Jeff Carter, the solution to woes at center in Columbus?
The Philadelphia Flyers spent yesterday trading away some of the best centers in hockey in order to address issues with their cap, goaltending, prospect depth and overall team youth. It's unclear yet if the new Flyers will be up and running before their defensive bulwarks, Chris Pronger and Kimmo Timonen, both 36 years of age, cease to be effective at the NHL level.
In a league starved for first-grade offensive centers, this bonanza was long overdue. Both Mike Richards and Jeff Carter are better centers than the current best available UFA Brad Richards of the Dallas Stars. With cap hits of $5.272 million for Carter and $5.75 million for Richards, they are both likely to prove to be more cost/cap effective additions than Richards.
Columbus and LA have managed to trade for centers who have their long-term contracts in place rather than bid for the only real UFA first-line center available this season. As Chris Drury and Scott Gomez proved back in 2007, when you are the only game in town the price sometimes gets unreasonably high.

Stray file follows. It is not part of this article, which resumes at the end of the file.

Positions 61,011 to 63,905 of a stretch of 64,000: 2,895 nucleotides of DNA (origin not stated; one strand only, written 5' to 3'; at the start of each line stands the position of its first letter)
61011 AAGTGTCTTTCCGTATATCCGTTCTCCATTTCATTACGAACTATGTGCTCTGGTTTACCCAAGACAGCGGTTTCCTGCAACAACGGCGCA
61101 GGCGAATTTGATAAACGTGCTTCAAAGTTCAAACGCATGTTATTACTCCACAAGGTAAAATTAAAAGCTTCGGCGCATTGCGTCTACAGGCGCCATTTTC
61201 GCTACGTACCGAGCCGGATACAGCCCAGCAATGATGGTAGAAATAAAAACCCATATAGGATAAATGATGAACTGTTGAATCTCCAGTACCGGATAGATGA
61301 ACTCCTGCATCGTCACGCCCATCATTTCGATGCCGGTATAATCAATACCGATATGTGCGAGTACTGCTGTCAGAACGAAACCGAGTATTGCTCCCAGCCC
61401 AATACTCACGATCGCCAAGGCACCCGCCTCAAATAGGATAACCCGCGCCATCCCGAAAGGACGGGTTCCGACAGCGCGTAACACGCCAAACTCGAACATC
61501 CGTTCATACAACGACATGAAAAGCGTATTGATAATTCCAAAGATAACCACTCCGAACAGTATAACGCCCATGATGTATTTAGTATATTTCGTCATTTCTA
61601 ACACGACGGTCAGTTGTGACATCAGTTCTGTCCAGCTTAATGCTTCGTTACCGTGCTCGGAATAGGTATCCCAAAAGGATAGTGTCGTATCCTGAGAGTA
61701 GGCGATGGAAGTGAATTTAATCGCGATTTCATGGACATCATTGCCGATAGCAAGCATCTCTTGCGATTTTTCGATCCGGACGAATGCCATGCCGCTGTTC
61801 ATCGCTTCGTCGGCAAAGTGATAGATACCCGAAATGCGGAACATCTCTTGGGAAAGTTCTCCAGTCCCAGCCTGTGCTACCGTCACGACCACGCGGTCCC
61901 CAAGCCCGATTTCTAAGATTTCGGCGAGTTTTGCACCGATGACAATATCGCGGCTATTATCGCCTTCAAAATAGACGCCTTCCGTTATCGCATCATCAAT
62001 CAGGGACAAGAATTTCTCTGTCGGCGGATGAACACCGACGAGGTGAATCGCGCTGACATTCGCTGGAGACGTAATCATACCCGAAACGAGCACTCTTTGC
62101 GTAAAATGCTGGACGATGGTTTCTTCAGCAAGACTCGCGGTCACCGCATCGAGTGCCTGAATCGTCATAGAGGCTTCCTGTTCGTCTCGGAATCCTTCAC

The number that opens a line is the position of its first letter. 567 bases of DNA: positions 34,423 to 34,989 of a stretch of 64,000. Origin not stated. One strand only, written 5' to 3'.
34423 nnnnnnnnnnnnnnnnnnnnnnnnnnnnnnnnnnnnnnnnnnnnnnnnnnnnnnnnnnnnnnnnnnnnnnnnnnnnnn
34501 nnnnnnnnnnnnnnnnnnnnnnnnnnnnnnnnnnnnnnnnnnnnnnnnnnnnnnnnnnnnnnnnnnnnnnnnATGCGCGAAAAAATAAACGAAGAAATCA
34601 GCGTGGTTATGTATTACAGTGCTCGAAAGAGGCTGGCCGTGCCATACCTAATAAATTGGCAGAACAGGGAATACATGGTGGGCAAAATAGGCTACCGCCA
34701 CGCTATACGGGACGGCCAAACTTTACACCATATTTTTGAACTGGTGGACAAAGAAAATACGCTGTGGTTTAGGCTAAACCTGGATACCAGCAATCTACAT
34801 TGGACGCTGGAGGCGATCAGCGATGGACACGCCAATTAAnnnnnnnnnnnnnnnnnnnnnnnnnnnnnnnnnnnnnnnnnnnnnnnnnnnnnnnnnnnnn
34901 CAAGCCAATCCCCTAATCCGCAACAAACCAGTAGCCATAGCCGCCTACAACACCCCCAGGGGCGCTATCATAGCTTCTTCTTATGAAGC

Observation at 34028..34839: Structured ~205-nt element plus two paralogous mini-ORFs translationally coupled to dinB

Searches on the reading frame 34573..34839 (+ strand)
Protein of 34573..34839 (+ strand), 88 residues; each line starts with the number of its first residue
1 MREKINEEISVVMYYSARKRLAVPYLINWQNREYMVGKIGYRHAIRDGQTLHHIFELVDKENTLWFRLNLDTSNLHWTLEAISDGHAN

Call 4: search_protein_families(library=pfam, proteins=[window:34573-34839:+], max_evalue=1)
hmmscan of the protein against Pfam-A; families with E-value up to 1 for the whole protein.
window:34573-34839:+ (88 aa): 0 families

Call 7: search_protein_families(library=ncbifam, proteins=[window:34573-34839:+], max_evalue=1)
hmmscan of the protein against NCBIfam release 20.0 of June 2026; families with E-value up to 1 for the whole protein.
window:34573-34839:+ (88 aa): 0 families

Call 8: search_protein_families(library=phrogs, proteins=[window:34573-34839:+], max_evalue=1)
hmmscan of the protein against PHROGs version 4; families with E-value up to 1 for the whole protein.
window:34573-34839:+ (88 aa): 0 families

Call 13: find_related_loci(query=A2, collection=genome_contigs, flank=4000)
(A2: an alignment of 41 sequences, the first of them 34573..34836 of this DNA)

The Columbus Blue Jackets have struggled for years at the draft table. Their one great coup has been Rick Nash their first overall pick in 2002. He has been a very good player—big, strong, fast when he gets going, a sniper.
The challenge, though, has been to unlock his full potential. Whether through the draft—Gilbert Brule, Alex Picard, Jacob Voracek, Nikita Filatov and Derick Brassard; trades—Antoine Vermette, Scottie Upshall; or free agent signings—RJ Umberger, Kristian Huselius—the Columbus Bluejackets have been unable to build an offensively talented team around Nash.